Sunday, July 22, 2007

Kosher Watermelon

Note: Not to be taken halacha leMaaseh.

So I recently joined Areivim, to see what sort of stuff is being discussed there. One recent popular topic is watermelons, and the post and the reactions illustrates an important point.

One poster noticed in his local (non-Jewish) supermarket that there were sliced watermelons with tape on them indicating that they were under the hashgocha of a certain Rav. Not realizing that there may indeed be halachic problems with buying sliced watermelon from a non-Jewish source (more on that later), he posted this, asking what this was about.

Some posters in fact would never buy a sliced watermelon, so they assumed that if he was questioning the need for it, the situation must have been whole, unsliced watermelon. (The original poster did not clarify.) They then proceeded to mock this new chumra of requiring a hashgocha on whole, unsliced watermelons.

Some understood the true context, that of sliced watermelon, and explained how upon talking to a mashgiach, certain things came out. Namely, that in a big-name supermarket, they comply with American law which requires that cutting produce and cutting meat products be done in separate areas of the store, and using different knives. One other poster noted that he witnessed in smaller, mom-and-pop stores, he witnessed workers using the same knife.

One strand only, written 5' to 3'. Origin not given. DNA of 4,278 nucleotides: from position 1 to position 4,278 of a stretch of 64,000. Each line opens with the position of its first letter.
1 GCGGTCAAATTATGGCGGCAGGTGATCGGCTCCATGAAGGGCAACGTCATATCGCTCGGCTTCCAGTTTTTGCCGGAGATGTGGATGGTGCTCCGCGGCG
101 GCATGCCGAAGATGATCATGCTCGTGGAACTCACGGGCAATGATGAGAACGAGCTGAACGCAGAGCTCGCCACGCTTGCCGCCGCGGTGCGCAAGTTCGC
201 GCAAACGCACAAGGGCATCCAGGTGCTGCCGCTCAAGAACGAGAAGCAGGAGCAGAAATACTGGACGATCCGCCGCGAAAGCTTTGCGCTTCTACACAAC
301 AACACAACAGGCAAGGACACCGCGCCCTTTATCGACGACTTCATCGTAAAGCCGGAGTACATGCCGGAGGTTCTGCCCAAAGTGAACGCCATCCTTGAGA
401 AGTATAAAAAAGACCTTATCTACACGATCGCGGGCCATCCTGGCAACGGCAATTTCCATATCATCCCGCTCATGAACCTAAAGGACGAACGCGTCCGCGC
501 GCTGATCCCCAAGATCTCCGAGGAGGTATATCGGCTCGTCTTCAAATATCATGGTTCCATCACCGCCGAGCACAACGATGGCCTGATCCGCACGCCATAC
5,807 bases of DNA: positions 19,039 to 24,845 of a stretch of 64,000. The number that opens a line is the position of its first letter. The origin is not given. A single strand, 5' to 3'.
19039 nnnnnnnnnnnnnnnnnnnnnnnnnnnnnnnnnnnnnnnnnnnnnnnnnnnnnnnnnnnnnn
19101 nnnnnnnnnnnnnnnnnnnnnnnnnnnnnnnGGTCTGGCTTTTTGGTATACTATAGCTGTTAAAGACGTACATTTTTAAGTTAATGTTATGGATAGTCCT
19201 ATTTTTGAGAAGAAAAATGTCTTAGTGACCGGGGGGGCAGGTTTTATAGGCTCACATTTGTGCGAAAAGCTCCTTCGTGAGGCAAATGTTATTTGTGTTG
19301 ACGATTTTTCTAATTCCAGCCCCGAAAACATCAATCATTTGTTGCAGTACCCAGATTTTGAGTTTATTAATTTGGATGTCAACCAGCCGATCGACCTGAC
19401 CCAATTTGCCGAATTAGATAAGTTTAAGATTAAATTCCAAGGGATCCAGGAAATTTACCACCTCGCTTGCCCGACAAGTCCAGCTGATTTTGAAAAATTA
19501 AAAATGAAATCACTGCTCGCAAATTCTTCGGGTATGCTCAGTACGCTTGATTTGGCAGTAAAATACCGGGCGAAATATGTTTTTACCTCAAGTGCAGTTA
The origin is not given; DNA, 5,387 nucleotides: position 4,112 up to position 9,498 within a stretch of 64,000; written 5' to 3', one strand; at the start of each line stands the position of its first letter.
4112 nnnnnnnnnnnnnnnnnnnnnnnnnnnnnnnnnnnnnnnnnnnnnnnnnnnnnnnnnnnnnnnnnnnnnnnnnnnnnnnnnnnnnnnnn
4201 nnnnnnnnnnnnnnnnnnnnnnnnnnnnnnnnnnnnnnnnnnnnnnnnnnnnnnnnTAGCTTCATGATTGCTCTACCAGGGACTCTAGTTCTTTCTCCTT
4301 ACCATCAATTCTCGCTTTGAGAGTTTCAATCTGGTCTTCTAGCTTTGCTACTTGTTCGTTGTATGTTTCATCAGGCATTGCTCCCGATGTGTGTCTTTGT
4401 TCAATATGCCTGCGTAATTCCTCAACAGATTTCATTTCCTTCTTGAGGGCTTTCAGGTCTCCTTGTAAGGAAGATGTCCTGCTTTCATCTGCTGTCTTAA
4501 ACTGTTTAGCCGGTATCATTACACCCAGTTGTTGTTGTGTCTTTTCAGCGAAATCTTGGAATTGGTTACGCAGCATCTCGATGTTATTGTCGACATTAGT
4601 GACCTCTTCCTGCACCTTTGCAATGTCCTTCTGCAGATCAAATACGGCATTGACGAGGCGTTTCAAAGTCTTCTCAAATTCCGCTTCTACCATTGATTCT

Other posters never heard of this issue with sliced watermelons, considered it a new chumra, and mocked it for that. They have some knowledge of the operating principles of halacha and felt themselves capable of deciding halacha on that basis, concluding that this new chumra is ridiculous. One poster stated that the knife is cold and dry, so should not be a problem, the melon is 60 times whatever pork grease is on the knife, and even the knife itself, sufficient to nullify it, and the worker is not Jewish and has no intent of nullifying it, such that it is no issue of ain mevatlin issur lechatchila.

And the posts go on from there, under the assumption that this is an unnecessary hechsher for anyone to want, on to the more general topic kashrut agencies providing hashgocha where none is needed (this now, for many, being an addition example of this).

What is problematic with the reasoning above, about the knife being cold and dry, and bittul bishishim?

Well, in terms of the knife, there is an additional principle about which the poster was unaware, that of duchka desakina, the pressure of the knife. {Update: But see comments below, why duchka desakina may or may not be applicable here.} This is found on Chullin daf 8, in which the knife of a non-Jew was used to perform kosher slaughter on an animal. But the knife had previously been used to slaughter a non-kosher animal. There is a dispute whether one needs to merely wash the surface of the cut, or whether one needs to take away a klipah, that is, to trim the surface, because the pressure of the knife causes absorption a slight amount into the meat. Thus, the fact that it is a knife being used to cut takes away from the fact that it is cold and dry, and in fact absorption is an issue, because of the pressure of the knife. But the poster never heard of this principle.